- Keep drinking. You lose as much as 32 ounces of water for every 60 minutes of exercise. Immediately after exercise, drink at least twice that much--especially if you've not been drinking much water during your yoga practice. If your practice lasted more than an hour, consider consuming a sports drink in addition to regular water to replenish carbohydrates and electrolytes. NOTE: If you feel lightheaded or uncoordinated (more than usual!) or have muscle cramps, consider these to be signs of dehydration.
- Eat right. As with any physical activity, you'll want to make sure you're eating right to help you perform your best. While a snack or light meal an hour or so before working out is recommended, you might want to allow two hours between any snacks and four meals between any heavy meals and your yoga practice. If you thought practicing with a belly full of water was uncomfortable, try practicing with a belly full of food. Ugh! And if you can, save foods that are spicy or those that tend to give you gas or cause bloating for after class. You'll want to eat a snack or meal that contains both protein and carbohydrates within an hour of finishing your practice.
- Listen to your body. Only you know how far you can comfortably push your body. Listen to those signs that your body offers you. Don't feel the need to "keep going" in a pose if the intro level is enough of a stretch and challenge for you. Your yoga practice is yours and yours alone. Quiet the ego--that little voice that tells you to push harder when you know you could risk injury--and just breathe and enjoy being where you are now.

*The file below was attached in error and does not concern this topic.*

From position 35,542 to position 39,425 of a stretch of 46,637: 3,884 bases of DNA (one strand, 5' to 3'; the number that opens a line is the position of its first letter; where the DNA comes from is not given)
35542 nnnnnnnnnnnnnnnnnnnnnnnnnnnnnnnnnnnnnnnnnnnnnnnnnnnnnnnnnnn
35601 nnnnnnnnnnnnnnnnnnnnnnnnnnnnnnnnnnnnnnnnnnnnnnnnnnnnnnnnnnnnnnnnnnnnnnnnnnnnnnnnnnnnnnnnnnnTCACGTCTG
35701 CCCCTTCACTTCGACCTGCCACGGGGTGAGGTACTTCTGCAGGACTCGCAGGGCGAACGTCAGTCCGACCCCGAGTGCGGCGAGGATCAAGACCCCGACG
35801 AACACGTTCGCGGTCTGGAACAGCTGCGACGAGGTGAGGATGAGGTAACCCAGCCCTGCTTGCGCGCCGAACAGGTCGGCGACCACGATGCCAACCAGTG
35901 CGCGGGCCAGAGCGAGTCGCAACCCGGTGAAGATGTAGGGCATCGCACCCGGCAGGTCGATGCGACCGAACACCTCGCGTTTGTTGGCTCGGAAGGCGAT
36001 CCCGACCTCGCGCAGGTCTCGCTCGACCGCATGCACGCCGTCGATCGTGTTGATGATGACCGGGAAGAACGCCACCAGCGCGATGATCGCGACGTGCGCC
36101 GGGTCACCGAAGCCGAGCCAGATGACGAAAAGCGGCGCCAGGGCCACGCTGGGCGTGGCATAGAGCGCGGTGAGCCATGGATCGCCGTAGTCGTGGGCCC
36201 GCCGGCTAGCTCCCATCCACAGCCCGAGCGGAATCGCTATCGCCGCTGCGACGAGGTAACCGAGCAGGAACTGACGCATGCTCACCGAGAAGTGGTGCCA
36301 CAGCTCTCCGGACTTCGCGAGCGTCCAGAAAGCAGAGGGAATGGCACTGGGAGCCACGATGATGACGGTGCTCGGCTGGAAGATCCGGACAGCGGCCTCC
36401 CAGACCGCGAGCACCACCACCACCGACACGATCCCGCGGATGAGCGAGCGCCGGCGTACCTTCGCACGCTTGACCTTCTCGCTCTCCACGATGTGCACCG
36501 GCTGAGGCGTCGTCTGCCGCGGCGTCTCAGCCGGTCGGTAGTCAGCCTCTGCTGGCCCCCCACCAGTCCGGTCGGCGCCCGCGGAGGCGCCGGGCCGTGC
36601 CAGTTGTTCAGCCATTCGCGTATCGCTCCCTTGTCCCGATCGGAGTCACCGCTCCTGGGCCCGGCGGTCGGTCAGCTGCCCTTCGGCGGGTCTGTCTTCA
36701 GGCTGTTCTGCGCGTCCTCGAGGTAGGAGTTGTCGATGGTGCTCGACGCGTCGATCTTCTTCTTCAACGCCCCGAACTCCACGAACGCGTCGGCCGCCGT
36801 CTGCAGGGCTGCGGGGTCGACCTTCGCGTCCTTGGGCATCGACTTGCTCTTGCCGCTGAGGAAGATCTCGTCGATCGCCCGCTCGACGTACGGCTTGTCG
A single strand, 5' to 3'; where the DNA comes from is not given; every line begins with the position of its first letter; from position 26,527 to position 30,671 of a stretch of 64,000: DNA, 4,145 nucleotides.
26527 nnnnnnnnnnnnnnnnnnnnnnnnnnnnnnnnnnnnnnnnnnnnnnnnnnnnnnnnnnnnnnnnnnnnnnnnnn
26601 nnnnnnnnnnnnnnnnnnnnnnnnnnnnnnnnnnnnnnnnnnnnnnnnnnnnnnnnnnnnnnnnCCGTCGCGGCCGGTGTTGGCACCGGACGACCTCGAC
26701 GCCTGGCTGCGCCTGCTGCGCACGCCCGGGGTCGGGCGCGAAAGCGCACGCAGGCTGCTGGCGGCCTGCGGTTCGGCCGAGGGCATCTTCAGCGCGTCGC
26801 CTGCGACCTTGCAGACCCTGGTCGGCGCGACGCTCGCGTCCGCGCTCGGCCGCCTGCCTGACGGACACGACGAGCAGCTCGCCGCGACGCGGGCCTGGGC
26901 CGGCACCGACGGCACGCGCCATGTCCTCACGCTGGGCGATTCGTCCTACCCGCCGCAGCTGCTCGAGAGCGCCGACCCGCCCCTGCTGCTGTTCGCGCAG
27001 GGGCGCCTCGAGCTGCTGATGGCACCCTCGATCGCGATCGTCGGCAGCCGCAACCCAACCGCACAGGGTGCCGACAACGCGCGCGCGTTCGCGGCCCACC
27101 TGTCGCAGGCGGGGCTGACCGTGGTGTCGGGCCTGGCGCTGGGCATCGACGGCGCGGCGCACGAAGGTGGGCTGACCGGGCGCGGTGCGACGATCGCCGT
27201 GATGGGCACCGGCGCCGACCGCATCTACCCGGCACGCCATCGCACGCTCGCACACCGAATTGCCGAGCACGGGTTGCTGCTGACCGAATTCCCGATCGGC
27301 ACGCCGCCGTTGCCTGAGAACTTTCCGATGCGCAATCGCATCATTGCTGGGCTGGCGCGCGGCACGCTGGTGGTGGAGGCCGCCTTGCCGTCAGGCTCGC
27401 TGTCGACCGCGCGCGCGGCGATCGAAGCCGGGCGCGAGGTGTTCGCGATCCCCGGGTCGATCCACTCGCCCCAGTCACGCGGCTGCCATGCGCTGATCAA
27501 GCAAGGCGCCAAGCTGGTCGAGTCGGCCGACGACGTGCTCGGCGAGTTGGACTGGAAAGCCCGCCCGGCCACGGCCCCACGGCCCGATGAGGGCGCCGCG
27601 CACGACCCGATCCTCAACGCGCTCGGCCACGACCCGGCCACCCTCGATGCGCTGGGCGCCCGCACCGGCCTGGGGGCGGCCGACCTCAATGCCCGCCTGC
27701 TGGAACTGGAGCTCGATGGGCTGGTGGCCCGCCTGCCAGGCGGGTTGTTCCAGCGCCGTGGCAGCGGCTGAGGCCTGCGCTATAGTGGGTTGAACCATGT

- Dress for it. Hot yoga is not the time to be modest. No one is there to judge you, and no one looks his or her best when dripping in sweat. Wear tight-fitting clothes, as looser garments trap heat. Some people prefer to wear pants or capris so they absorb the sweat and keep it off your mat; I would much rather have the sweat on my mat than have sweaty clothes covering any more of my body than is necessary! Tank tops are a great choice, as they allow for better range of motion and generally stay in place better than a T-shirt. I highly advise you against wearing regular cotton clothing. Once drenched in sweat, it will feel heavy and clammy against your skin. A moisture-wicking headband (I like Bondi Bands) is a must for keeping sweat from dripping in your eyes. That's a surefire way to break your concentration!
Whether you're doing yoga in a heated studio or in the great outdoors, these tips can ensure a safe and comfortable practice.